be -ing or have -en?
Present Progressive vs Present Perfect
When do people be -ing and when do we use have -en? Let’s look at some sentences with be -ing (present progressive/present continuous) and have -en (present perfect) to better understand the meanings be -ing and have -en add and why speakers choose to use them.
Or start with our practice exercises.
Why do we use them?
We add be -ing to our sentences to show something is not finished. It finishes after now.
We add have -en when we are talking about the present, and we want to say what happened before now. There is a result in the present.
We use am/are/is + -ing for unfinished, but soon to be completed actions.
We use have/has + -en for recently completed actions.
I‘m mopping the floor. (started or not started)
I‘m not fixing the door. It isn’t broken.
Are you washing the windows? I hope you plan to do it soon.
I‘ve fixed the door.
I haven’t mopped the floor.
Have you washed the windows?
We use am/are/is + -ing for things that are unfinished: definite future experiences.
We use have/has + -en for experiences we have in the present.
I‘m riding a motorcycle next week. I am experiencing it soon.
I‘m not going to Salt Lake City. I am never having the experience.
Are you watching Star Wars soon? Are you experiencing it soon?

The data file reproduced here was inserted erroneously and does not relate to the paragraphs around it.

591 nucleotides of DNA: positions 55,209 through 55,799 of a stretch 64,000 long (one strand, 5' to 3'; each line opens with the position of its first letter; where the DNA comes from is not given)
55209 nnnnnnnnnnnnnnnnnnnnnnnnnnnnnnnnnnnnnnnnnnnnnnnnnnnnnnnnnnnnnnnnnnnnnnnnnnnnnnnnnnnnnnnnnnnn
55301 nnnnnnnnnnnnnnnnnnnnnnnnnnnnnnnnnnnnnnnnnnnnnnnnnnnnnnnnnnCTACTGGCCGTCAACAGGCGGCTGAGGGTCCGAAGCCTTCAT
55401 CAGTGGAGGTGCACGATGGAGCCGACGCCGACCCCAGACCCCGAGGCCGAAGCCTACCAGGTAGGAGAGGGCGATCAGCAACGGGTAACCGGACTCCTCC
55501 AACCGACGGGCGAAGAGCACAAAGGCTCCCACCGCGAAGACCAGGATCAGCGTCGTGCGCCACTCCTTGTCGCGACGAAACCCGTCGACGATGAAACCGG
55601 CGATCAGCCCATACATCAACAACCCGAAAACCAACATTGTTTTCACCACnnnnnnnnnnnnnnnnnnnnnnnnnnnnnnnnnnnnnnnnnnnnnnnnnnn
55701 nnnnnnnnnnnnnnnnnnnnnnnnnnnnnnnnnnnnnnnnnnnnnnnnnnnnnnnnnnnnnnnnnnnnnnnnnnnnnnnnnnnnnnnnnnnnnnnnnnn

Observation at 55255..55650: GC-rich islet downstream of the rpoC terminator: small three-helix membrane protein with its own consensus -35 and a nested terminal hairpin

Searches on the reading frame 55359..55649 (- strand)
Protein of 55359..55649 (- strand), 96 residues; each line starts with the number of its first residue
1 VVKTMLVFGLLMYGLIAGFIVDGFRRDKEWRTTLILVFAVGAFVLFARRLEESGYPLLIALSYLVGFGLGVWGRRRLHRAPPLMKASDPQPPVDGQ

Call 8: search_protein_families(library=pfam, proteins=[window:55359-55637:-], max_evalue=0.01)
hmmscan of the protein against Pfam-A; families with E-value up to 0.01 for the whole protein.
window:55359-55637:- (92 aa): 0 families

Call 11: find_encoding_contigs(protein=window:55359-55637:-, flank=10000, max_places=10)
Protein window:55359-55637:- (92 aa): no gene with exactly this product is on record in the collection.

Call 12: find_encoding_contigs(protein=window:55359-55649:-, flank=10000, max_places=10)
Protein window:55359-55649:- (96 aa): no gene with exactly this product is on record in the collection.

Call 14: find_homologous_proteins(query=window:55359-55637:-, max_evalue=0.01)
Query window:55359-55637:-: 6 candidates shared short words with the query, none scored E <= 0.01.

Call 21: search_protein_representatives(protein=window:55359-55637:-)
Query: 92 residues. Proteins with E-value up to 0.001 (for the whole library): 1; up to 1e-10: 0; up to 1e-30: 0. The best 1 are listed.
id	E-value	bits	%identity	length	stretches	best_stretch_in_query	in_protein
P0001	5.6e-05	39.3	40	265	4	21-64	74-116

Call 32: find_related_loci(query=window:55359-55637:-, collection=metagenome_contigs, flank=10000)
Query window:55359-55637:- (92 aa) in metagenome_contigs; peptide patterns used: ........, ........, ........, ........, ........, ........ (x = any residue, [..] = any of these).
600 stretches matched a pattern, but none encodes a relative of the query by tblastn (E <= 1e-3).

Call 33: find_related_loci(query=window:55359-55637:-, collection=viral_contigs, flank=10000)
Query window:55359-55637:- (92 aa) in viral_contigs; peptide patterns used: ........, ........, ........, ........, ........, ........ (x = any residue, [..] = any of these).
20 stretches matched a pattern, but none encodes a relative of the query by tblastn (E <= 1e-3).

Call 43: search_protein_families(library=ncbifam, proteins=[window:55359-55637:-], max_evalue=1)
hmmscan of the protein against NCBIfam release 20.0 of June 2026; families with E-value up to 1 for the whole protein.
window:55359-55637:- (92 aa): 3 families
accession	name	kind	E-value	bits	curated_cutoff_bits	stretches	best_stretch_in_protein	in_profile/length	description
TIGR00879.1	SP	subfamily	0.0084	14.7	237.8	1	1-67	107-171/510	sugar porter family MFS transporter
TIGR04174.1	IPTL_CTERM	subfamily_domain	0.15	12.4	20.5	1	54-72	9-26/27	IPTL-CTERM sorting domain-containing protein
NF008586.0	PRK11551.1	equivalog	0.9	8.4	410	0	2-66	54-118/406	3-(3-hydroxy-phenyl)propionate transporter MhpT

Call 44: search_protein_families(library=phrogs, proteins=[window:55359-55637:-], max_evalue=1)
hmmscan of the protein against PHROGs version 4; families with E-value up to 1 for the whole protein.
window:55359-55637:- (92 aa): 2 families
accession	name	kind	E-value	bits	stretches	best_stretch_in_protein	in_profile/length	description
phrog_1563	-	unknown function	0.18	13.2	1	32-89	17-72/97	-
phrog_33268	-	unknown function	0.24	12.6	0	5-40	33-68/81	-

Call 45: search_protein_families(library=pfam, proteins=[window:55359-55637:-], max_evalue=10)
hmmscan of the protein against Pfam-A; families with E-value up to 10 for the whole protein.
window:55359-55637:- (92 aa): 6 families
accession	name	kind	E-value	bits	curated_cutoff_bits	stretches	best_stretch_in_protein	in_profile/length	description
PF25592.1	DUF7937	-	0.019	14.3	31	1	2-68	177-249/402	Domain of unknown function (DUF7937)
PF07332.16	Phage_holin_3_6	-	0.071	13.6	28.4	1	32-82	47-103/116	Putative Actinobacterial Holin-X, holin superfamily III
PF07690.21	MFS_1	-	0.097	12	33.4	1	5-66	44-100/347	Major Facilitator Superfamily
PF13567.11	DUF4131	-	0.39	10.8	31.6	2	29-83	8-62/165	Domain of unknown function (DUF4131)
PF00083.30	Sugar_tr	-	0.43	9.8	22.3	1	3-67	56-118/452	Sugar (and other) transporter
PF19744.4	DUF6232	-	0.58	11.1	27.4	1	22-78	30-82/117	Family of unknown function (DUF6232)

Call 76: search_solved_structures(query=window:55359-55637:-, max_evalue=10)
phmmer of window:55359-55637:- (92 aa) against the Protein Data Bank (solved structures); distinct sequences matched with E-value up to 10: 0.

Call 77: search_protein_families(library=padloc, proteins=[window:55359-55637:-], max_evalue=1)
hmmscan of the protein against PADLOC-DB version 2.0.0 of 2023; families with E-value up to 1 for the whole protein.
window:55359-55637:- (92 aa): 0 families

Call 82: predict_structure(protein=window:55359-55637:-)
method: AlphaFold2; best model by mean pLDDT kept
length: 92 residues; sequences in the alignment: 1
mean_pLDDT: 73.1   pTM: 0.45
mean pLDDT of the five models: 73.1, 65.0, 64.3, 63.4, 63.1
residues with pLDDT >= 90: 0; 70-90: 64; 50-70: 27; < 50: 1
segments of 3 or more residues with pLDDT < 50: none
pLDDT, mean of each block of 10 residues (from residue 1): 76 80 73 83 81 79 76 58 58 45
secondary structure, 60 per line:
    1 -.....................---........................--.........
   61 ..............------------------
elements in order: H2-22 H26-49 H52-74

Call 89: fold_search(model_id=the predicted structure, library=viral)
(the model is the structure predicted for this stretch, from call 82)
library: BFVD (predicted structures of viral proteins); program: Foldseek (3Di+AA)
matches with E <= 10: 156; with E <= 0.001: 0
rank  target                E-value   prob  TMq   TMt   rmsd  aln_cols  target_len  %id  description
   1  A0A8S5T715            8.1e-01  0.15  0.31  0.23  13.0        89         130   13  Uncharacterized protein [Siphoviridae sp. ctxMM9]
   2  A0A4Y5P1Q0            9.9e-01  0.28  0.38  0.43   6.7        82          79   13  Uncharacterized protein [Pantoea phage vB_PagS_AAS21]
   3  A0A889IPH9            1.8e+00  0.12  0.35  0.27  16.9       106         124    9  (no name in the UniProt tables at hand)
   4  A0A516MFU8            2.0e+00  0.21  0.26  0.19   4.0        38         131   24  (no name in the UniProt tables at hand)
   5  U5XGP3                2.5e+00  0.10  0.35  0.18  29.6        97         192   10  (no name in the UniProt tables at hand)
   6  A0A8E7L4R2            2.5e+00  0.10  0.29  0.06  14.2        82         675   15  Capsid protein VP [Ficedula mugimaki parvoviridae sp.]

I‘ve ridden a motorcycle.
I haven’t been to Salt Lake City.
Have you seen Star Wars?
We use am/are/is + -ing with for to talk about periods of time from start to end.
We use have/has + -en with for or since to talk about a period of time up to now.
I‘m living here for a month. (total: from when I moved to when I leave)
I‘m not working here for long. I have a short contract.
I’m in Costa Rica now. How long are you staying in Costa Rica?*
I‘ve lived here for a month. (to now: from when I moved to now)
I haven’t worked here for long. I’m new here.
How long have you been in Costa Rica?(from arriving to now)
*We answer by saying the total time, ‘For a month total’, or additional time, ‘For two more weeks’.
1. Make a conversation
2. Complete the conversation
3. How can we say it?
Choose sentences to fit the situations. There may be more than one answer.
How did you go?
These two parts are used in many English tense patterns so it is good to think about what they mean and how they are used.
Or, look another common word: will (and what is known as the future simple tense).
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